Fault modeling, delay evaluation and path selection for delay test under process variation in nano-scale VLSI circuits
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Delay test in nano-scale VLSI circuits becomes more difficult with shrinking technology feature sizes and rising clock frequencies. In this dissertation, we study three challenging issues in delay test: fault modeling, variational delay evaluation and path selection under process variation. Previous research of fault modeling on resistive spot defects, such as resistive opens and bridges in the interconnect, and resistive shorts in devices, lacked an accurate fault model. As a result it was difficult to perform fault simulation and select the best vectors. Conventional methods to compute variational delay under process variation are either slow or inaccurate. On the problem of path selection under process variation, previous approaches either choose too many paths, or missed the path that is necessary to be tested. We present new solutions in this dissertation. A new fault model that clearly and comprehensively expresses the relationship between electrical behaviors and resistive spots is proposed. Then the effect of process variations on path delays is modeled with a linear function and a fast method to compute coefficients of the linear function is also derived. Finally, we present the new path pruning algorithms that efficiently prune unimportant paths for test, and as a result we select as few as possible paths for test while the fault coverage is satisfied. The experimental results show that the new solutions are efficient and accurate.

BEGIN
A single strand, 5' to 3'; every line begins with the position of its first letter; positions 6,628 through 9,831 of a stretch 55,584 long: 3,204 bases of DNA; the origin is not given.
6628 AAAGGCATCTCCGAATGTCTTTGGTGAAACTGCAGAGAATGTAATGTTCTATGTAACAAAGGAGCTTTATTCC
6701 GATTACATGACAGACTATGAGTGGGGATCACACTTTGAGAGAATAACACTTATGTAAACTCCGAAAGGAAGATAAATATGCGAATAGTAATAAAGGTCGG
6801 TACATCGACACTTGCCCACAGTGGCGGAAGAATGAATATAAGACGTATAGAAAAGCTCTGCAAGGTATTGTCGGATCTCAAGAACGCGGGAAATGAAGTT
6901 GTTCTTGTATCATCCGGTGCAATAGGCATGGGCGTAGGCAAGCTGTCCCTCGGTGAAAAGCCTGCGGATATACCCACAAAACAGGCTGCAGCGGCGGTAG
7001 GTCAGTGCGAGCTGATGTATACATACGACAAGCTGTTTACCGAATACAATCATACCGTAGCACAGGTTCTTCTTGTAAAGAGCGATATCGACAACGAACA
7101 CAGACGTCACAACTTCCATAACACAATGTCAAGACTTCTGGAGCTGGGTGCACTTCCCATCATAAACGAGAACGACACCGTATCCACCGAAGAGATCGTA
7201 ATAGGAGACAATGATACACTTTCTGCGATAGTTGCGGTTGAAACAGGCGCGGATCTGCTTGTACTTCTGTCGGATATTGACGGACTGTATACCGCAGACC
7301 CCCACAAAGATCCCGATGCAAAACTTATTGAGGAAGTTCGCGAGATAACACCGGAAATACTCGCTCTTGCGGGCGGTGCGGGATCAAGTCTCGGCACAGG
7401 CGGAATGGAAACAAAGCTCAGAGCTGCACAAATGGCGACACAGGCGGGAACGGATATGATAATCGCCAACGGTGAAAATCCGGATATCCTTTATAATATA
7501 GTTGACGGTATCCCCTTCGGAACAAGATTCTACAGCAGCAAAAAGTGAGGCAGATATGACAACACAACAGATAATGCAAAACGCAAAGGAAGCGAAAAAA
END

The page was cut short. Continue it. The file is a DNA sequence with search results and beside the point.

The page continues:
Lu, Xiang (2005). Fault modeling, delay evaluation and path selection for delay test under process variation in nano-scale VLSI circuits. Doctoral dissertation, Texas A&M University. Texas A&M University. Available electronically from